Light Spoiler Alert
Say it ain’t so, but James Gunn’s Guardians of the Galaxy Volume 3 is most likely it for fans of this series. Controversies aside, I’ve admired what he can imagine! Without him as the storyteller, it’s doubtful that any future appearances and reasons for them to continue will be up to snuff. As for how I feel about the MCU as a whole, it hasn’t been as exciting since the build-up to a universal is multi-fold rather than unilateral. Thankfully, his series is self-contained and doesn’t allude to what else is happening in Earth-616. An article written by Ben Collins for The Collider clarifies the confusion in terms of where all the different films from Sony, Fox, and Disney/Marvel exist in.
Here, the focus is on saving Rocket’s life (voiced by Bradley Cooper) following an attack by Adam Warlock (Will Poulter), and along the way, they realise that each member of the Guardians team has issues. What’s said by mid-film sadly foreshadows the end. Anyone who followed the production knew this was coming. But they can’t split until after they deal with The High Evolutionary (Chukwudi Iwuji). They learn about everything he’s done to turn the raccoon to what he is, a gruff but brilliant engineer.
I was introduced to this nemesis when he faced the X-Men rather than Avengers. Technically, The Evolutionary War took place in all corners of the Marvel Comics universe, and I paid attention to his conflict with the X-Men since I wondered if he created the gene that made some people mutants. But alas, that is not the case. When considering a Counter-Earth exists, where everyone there sees The High Evolutionary as god, there’s a possibility his purpose in the MCU is not over.
This version is far better than what I recall from the books. He’s even more menacing than this universe’s version of the Grandmaster. After rewatching Thor: Ragnarök, I came to realise this take is very ill defined. He was more comic than machiavellian. Unless these cinematic threats sell themselves as sinister, it’s hard to treat them as evil. Thanos can go toe to toe with The High Evolutionary because how they abuse their children is nasty. What’s shown in a piece of fiction hits close to home, and they’re forgetting the tale follows a similar path as Mary Shelley’s Frankenstein. Rocket’s backstory draws from this novel, and it’s easy to notice the parallels.
As for why this scientist visited Earth and cultivated specimens, I’m even more curious. Just why this world is often picked on needs to be explained. Although Nick Fury and S.H.I.E.L.D. try to protect this world like grandparents, sometimes the past lets a lot of things slip by before this organisation was formed. And if we’re supposed to get answers (I’m still wondering about the huge land mass known as Tiamut from The Eternals), fans will have to wait for a movie for the next reveal. On the movie slate, The Marvels is the most logical choice to connect the dots when concerning the Marvel Cosmic Universe.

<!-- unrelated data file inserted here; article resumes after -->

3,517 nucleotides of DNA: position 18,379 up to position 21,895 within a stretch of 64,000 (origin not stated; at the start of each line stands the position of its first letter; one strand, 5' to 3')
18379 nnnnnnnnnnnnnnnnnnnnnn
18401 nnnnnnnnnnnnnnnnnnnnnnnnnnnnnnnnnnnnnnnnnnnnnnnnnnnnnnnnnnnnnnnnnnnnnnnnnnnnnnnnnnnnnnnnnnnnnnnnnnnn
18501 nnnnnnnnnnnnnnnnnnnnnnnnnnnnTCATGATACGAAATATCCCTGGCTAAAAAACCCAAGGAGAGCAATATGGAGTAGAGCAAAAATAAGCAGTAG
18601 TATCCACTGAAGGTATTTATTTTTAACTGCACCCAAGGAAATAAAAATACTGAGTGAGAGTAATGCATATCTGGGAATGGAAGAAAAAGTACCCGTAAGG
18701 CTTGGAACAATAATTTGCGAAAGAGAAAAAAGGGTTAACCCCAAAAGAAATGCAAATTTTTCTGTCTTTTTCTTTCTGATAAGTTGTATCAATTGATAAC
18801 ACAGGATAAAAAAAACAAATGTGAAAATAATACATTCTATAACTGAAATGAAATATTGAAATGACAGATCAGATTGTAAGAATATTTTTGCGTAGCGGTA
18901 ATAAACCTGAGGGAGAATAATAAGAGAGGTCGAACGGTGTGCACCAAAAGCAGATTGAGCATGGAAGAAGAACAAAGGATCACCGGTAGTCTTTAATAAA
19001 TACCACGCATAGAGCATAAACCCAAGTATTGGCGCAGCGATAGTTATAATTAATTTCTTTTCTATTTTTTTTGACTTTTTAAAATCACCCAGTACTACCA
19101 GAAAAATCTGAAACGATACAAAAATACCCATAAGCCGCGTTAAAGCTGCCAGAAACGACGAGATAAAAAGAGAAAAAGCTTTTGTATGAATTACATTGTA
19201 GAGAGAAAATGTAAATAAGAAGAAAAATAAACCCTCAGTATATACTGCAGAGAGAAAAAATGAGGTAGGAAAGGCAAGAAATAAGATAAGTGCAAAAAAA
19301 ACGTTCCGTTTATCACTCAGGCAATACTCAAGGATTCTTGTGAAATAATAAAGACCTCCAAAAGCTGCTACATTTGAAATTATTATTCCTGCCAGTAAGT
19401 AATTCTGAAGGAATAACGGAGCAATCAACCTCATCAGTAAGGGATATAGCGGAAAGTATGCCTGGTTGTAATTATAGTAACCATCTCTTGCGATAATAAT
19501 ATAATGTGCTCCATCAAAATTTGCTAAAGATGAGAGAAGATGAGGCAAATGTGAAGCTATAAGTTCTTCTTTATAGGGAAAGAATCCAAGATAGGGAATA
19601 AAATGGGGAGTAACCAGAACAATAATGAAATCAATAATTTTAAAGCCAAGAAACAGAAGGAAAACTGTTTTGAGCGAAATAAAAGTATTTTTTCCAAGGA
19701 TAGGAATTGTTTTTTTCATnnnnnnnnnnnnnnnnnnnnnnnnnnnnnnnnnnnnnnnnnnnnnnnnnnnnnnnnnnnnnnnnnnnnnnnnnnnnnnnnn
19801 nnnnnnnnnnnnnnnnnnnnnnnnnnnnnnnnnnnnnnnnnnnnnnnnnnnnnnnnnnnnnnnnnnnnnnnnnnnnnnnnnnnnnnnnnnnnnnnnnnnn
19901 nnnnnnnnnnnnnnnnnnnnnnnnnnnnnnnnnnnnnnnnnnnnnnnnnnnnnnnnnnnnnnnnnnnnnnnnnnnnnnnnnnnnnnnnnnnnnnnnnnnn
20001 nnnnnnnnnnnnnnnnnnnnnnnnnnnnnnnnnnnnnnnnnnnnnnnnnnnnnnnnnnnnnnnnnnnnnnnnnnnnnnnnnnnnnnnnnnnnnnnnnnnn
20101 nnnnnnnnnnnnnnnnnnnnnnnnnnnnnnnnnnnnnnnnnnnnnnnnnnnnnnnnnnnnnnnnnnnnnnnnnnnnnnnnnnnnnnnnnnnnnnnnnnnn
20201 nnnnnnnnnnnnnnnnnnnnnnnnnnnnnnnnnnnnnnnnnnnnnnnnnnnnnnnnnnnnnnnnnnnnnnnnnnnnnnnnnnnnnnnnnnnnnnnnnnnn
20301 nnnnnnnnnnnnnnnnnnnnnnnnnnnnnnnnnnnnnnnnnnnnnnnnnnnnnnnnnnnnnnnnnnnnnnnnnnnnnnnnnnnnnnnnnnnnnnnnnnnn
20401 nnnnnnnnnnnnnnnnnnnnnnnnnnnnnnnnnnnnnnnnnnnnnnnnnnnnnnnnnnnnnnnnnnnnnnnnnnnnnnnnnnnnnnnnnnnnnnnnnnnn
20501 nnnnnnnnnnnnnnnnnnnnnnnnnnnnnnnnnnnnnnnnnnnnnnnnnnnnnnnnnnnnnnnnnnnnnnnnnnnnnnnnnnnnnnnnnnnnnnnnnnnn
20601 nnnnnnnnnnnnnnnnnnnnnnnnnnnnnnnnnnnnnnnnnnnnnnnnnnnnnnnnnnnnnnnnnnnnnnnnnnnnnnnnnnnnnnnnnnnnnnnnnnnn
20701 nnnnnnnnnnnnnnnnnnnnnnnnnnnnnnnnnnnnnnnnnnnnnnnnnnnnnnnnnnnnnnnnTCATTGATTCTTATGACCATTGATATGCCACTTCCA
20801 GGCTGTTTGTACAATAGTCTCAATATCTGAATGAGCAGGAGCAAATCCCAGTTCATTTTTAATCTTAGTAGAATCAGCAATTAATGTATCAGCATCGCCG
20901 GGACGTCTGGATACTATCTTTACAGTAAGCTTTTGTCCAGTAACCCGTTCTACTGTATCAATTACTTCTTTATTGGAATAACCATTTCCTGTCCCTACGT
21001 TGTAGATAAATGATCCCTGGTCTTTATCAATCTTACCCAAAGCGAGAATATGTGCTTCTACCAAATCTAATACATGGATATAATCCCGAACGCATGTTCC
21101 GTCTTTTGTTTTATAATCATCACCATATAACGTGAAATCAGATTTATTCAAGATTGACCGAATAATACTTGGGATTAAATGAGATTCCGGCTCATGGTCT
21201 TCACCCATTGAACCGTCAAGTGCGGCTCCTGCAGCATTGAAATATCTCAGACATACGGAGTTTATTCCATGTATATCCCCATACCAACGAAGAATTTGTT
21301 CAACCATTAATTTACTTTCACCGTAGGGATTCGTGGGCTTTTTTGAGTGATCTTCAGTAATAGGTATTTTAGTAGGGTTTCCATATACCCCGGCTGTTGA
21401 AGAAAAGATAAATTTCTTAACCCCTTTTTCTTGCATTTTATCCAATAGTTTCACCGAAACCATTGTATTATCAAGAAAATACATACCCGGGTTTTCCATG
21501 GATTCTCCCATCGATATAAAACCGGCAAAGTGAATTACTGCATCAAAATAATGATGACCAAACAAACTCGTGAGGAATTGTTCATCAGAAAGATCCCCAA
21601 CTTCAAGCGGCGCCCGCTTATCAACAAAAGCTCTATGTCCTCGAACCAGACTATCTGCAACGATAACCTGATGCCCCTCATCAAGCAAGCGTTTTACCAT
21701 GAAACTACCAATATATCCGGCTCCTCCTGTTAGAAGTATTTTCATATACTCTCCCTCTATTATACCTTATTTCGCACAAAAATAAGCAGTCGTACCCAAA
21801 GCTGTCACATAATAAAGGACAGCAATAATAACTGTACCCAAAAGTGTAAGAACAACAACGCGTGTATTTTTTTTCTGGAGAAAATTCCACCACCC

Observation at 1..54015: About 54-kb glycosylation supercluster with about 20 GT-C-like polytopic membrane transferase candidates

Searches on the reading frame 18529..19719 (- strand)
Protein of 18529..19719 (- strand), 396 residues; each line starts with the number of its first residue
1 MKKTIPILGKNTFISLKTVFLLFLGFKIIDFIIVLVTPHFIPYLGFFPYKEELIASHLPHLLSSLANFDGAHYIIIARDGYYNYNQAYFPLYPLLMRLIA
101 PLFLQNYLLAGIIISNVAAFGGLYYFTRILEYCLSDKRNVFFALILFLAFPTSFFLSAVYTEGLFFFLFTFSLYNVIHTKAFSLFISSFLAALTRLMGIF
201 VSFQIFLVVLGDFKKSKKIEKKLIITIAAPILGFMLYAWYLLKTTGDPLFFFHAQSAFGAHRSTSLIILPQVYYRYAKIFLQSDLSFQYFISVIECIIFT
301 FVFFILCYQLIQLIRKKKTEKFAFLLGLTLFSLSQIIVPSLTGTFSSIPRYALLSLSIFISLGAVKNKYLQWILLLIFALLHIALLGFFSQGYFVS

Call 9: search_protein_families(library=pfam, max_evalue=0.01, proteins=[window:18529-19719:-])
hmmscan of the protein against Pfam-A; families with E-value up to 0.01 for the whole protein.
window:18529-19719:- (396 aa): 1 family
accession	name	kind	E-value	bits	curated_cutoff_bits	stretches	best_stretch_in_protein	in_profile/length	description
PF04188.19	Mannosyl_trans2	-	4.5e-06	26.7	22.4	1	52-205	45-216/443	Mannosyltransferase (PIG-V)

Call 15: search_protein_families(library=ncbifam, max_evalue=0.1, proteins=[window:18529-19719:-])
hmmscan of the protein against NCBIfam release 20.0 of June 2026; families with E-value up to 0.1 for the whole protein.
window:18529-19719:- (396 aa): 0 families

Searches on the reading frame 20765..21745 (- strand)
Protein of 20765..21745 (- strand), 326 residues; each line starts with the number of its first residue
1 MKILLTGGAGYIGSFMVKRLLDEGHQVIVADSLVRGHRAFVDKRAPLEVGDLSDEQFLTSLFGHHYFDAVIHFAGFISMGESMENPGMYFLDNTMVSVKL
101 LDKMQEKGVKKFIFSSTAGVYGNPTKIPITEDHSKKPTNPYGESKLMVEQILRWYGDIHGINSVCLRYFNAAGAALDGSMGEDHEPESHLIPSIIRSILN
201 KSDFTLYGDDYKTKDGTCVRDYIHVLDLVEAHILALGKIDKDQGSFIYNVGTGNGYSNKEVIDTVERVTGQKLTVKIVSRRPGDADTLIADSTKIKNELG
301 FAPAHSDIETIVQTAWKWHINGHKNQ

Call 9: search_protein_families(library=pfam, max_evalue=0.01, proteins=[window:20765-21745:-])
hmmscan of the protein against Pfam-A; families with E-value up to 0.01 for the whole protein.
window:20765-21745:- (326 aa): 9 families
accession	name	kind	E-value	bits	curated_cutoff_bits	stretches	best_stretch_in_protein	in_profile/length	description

Elsewhere, Adam Warlock’s story isn’t as milked as much as I’d hoped. He’s a powerful entity who is also being pushed around. Ayesha (Elizabeth Debicki) is still after The Guardians, and is pushing her “son” around just like Rocket. The juxtapositions between him and the raccoon reveal that it’s best to escape the mad scientists. He’s a very underutilised character who deserves more focus, and hopefully he has an ongoing role in the MCU than just appearing in Guardians of the Galaxy Volume 3. I believe he has the strength of Hercules.
What this film does is to show how some characters have finally found courage to face their past, or shape their future after everything they’ve learned while together. It’s always been about family than being a team, and that note is the perfect send off.
The additional elements this filmmaker adds are left for others to play with. It’s a shame; I believe Gunn’s vision is far better than any blueprint Kevin Feige can dream up, should he be willing to continue. And if any spin-offs can happen, I’d be all for it! Chris Pratt‘s open to returning as long as the right story is presented to him. Even Karen Gillian, whose character has really developed since the first, expressed interest. To not see them again will be tough. When alt-Gamora fought together with them, that’s when I cheered the most. I’d rather hope she and Quill go through the motions of courtship rather than to assume all is lovey dovey.
At least what’s presented is absolutely like the comic book. My idea might work. When considering other versions of this character exist, it’d be a copout to unite Quill with another version just for that happy Disney ending.
4 Stars out of 5